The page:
As the new coronavirus continues to pose a threat, people are using household disinfectants and cleaning products more often — something that may be introducing new dangers, according to a recent study.
Calls to poison control centres in the United States have been on the rise since the onset of the COVID-19 pandemic, and the report published by the U.S. Centre for Disease Control and Prevention (CDC) says it’s possible this is due to increased use of cleaning and disinfecting supplies.
Researchers at the CDC compared the number of calls about poisonings caused by disinfectants (like hand sanitizer) and cleaning supplies (like bleach) from January to March in 2018, 2019 and 2020.
In 2020, U.S. poison control centres received 20.4 per cent more calls compared to 2019, and 16.4 per cent more calls compared to 2018.
The majority of calls in 2020 were about poisonings in children five years old and younger — roughly 35 per cent involved cleaners and nearly 47 per cent were about disinfectants.
In the report, researchers admit it’s difficult to establish a direct link between the poisonings and an increased use of cleaners and disinfectants.
However, the report says that the increase in calls about poisonings began around the same time as the novel coronavirus outbreak.
“The timing of these reported exposures corresponded to increased media coverage of the COVID-19 pandemic, reports of consumer shortages of cleaning and disinfection products and the beginning of some local and state stay-at-home orders,” authors wrote.
“People are using more alcohol, more peroxide, more bleach products and tons of other commercially available products” in an attempt to slow the spread of COVID-19, said Kulik.
Now more than ever, these products need to be used and stored carefully and out of reach.
“People are leaving the products out in their kitchens or their bathrooms because they’re using it so much, but this leaves others at risk,” she said.
“ should absolutely be kept far away from kids.”
The toxic chemicals that make up many disinfectants and cleaners can have severe adverse effects if they’re used improperly. In some situations, they can even cause death.
“Using hand sanitizer is one thing; ingesting it is another,” Kulik said. “Using bleach on surfaces is one thing; touching it on your skin and breathing it in is another.”
Below, Kulik offers some tips for keeping you and your family safe.
“I’ve seen a lot of people mixing things, following … instructional videos,” Kulik said. “That could be very dangerous.”
Unless you have a scientific background, Kulik fears people won’t know the chemical reactions they’re creating — or the possible harmful impacts of those chemicals if the product is inhaled, ingested or touches the skin.
Different chemicals can “burn skin, hurt your eyes, could be lethal , could explode,” Kulik said.
It’s common for people to dilute a chemical like bleach with water, mixing the solution in a new, unlabeled spray bottle.
According to Kulik, this could be a recipe for disaster.
“A child may look and think, ‘oh, this is fun’ and spray it onto their face or their eyes,” Kulik said. “We need to be really careful… instead of leaving things out, lock them away.”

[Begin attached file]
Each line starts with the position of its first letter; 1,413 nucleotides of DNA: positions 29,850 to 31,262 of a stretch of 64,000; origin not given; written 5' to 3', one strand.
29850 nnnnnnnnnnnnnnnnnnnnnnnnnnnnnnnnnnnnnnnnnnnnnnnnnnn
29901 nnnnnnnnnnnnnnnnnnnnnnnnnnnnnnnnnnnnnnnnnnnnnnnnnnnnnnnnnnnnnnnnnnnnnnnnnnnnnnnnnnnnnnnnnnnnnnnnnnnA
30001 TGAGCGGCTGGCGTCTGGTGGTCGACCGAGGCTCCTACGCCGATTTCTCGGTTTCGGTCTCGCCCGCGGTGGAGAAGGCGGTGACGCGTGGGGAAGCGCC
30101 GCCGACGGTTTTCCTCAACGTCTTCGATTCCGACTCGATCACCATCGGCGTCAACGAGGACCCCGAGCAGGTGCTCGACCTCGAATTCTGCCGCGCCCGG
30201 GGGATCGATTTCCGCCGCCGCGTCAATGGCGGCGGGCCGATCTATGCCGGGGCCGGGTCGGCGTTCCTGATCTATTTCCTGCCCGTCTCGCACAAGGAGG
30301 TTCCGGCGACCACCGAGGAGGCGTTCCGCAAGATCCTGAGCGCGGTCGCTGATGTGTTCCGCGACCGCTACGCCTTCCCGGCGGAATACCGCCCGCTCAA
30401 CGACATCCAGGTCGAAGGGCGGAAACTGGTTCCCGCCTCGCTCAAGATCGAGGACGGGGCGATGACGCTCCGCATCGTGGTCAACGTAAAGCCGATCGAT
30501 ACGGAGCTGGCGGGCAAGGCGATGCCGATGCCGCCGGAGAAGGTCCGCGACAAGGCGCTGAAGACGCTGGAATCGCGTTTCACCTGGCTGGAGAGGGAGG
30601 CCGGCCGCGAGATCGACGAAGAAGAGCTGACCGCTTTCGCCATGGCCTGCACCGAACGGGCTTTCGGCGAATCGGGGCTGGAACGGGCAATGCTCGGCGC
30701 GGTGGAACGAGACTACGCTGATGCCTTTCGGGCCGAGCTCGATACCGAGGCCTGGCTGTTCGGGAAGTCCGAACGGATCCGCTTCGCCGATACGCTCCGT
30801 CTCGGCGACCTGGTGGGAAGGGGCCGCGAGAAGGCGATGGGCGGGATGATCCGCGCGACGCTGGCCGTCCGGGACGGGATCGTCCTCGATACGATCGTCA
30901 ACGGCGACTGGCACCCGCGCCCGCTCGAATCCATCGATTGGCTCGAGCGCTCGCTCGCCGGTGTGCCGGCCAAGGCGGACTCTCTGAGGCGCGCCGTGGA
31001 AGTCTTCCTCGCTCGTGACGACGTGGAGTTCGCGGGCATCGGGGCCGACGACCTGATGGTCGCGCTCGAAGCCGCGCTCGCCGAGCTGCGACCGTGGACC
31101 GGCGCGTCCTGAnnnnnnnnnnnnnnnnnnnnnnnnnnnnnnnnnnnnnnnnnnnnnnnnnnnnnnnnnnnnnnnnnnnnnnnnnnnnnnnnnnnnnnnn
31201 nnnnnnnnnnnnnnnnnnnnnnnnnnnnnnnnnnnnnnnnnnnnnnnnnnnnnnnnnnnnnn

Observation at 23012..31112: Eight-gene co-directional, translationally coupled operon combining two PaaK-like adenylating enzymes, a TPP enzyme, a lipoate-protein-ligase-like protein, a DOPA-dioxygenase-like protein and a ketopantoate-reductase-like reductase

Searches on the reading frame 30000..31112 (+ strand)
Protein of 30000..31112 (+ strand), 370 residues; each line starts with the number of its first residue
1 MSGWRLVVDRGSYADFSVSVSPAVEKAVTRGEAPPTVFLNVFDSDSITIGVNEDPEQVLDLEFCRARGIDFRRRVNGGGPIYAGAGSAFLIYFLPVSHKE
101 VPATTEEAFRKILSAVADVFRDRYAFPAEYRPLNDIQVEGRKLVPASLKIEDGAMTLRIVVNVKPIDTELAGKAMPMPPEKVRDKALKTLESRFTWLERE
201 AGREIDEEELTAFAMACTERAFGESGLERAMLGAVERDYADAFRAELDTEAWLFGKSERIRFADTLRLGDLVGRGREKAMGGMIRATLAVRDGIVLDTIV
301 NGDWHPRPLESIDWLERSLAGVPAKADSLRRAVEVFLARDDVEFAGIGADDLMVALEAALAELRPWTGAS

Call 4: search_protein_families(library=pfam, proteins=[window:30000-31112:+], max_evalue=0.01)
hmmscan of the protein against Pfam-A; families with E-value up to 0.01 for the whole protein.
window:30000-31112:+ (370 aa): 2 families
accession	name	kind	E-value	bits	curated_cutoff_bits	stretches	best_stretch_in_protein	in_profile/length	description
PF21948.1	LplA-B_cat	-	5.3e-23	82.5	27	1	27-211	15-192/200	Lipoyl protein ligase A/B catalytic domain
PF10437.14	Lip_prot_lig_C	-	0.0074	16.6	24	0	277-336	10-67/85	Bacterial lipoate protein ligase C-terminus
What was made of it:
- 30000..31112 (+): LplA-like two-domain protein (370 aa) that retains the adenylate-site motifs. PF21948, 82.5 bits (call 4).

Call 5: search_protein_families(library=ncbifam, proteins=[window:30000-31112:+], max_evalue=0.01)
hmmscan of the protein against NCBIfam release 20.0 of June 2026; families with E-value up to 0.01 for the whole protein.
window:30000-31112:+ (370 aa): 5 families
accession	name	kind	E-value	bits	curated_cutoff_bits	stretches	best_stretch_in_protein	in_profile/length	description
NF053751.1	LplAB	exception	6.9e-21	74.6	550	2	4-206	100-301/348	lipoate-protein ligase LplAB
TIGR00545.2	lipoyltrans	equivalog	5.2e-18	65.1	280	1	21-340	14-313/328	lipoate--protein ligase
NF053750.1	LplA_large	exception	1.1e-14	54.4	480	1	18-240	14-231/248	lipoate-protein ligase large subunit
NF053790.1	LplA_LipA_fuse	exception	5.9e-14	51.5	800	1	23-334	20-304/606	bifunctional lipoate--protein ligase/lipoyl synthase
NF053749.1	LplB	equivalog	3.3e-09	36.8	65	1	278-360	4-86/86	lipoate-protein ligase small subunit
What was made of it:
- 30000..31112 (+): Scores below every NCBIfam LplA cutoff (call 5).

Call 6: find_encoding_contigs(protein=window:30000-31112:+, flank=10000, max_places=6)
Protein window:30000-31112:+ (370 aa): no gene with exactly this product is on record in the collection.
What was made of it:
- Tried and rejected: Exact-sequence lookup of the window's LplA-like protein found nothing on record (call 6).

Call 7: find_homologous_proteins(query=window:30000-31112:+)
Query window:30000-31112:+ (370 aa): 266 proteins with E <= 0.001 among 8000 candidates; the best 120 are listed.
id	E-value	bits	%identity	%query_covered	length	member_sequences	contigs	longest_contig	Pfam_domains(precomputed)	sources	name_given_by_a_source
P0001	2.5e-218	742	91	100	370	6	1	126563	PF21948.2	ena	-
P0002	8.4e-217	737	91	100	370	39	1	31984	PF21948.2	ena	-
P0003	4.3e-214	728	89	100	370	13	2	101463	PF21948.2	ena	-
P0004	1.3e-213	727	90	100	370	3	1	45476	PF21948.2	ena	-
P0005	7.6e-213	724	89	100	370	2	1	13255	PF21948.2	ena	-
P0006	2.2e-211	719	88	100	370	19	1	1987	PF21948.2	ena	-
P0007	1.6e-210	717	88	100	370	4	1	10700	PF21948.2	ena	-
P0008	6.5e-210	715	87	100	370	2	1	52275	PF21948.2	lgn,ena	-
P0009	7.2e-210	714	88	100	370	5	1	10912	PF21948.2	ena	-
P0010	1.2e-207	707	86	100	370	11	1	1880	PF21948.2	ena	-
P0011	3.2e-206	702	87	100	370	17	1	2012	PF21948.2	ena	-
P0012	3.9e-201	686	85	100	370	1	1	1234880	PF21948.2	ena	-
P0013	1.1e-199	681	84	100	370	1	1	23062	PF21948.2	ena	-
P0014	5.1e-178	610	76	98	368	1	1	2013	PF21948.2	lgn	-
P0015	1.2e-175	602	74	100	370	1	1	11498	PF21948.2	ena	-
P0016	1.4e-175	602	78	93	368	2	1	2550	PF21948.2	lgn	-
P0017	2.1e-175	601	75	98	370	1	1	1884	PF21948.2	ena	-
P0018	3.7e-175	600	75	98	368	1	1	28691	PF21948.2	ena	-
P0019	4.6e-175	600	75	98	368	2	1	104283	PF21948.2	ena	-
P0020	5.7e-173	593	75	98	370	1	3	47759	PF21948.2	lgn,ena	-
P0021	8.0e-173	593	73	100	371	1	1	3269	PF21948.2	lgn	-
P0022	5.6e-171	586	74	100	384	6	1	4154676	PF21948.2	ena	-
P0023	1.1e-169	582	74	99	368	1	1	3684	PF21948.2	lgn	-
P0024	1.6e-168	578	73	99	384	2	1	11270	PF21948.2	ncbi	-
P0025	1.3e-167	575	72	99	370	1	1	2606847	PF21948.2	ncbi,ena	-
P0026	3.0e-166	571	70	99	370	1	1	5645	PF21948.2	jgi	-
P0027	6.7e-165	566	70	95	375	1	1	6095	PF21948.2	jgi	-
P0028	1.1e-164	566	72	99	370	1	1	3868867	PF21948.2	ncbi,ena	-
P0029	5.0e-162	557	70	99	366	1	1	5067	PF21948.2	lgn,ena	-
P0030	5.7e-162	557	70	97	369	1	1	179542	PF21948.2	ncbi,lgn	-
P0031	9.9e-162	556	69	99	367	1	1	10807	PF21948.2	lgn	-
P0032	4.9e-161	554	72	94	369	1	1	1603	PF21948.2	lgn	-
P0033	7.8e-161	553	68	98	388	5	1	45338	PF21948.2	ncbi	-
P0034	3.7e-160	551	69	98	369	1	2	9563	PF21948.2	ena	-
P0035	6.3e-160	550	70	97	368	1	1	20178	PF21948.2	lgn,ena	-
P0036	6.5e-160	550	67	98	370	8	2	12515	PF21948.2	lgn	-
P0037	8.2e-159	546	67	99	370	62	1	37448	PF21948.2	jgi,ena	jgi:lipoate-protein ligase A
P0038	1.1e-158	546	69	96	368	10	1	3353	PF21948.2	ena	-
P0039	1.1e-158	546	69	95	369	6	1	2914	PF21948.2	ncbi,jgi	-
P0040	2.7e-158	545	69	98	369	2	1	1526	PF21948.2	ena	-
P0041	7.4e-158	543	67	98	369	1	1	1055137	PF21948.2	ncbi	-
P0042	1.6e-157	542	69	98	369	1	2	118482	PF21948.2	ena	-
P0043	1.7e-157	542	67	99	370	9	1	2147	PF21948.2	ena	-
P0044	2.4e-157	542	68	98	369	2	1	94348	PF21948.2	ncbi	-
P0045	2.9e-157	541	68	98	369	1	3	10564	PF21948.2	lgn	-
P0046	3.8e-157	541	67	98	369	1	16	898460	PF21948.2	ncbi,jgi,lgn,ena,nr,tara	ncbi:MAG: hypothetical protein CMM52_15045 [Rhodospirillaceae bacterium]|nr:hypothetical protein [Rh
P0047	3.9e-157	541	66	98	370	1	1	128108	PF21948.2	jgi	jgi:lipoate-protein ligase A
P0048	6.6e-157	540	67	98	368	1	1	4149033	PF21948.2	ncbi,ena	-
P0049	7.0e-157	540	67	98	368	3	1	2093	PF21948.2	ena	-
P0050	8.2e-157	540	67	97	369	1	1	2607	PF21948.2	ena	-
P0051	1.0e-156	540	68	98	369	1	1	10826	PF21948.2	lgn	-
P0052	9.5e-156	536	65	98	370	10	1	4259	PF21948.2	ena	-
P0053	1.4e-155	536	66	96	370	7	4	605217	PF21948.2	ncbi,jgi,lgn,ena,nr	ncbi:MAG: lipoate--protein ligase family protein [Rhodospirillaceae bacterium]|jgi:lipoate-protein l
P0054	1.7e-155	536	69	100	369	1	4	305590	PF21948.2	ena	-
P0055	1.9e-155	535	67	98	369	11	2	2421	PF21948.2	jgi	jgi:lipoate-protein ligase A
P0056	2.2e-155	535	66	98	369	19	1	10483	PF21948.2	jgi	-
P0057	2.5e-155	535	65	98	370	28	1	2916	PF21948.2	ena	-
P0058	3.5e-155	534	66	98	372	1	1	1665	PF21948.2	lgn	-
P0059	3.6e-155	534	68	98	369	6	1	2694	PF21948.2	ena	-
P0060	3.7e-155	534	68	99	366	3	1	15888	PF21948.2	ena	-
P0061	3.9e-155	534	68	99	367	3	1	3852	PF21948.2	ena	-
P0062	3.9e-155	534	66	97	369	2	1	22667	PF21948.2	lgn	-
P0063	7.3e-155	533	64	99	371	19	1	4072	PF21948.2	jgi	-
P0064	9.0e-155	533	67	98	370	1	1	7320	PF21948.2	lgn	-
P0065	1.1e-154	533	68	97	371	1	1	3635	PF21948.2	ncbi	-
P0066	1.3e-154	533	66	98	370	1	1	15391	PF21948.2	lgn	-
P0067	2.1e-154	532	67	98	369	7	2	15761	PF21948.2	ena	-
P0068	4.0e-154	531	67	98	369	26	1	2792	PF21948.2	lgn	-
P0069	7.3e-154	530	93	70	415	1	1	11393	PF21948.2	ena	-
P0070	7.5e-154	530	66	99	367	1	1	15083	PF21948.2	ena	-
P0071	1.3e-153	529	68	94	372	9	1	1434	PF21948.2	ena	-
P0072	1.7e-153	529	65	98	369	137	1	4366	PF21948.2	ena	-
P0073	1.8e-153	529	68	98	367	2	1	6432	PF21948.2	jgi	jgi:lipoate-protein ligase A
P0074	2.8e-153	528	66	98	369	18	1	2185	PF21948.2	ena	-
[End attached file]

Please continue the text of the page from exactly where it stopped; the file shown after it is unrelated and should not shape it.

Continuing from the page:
Also, include a label so that even adults don’t get confused.
“Make sure you write in big, huge letters on the bottle. Don’t leave things nondescript,” said Kulik.
There are some symptoms which can indicate poisoning that parents should watch for.
“It depends on what body part has touched,” Kulik said.
Red, watery, irritated eyes, mouth pain, drooling, choking, gagging, difficulty breathing, vomiting and stomach pain can all indicate an accidental poisoning.
If symptoms are present, Kulik says you should first call 9-1-1 and then poison control.
“Don’t induce vomiting, don’t give them anything to eat or drink,” Kulik said. “Wait until you talk to before doing anything.”
The novel coronavirus outbreak presents a good opportunity to teach your children about viruses, cleaning products and safety.
“ why you’re cleaning, why you need to wash your hands so often, why you can’t go outside,” Kulik said.
“Tell them we’re cleaning our surfaces so we don’t pass the bug on and get other people sick.”
Questions about COVID-19? Here are some things you need to know:
Health officials caution against all international travel. Returning travellers are legally obligated to self-isolate for 14 days, beginning March 26, in case they develop symptoms and to prevent spreading the virus to others. Some provinces and territories have also implemented additional recommendations or enforcement measures to ensure those returning to the area self-isolate.
Symptoms can include fever, cough and difficulty breathing — very similar to a cold or flu. Some people can develop a more severe illness. People most at risk of this include older adults and people with severe chronic medical conditions like heart, lung or kidney disease. If you develop symptoms, contact public health authorities.
To prevent the virus from spreading, experts recommend frequent handwashing and coughing into your sleeve. They also recommend minimizing contact with others, staying home as much as possible and maintaining a distance of two metres from other people if you go out.
For full COVID-19 coverage from Global News, click here.
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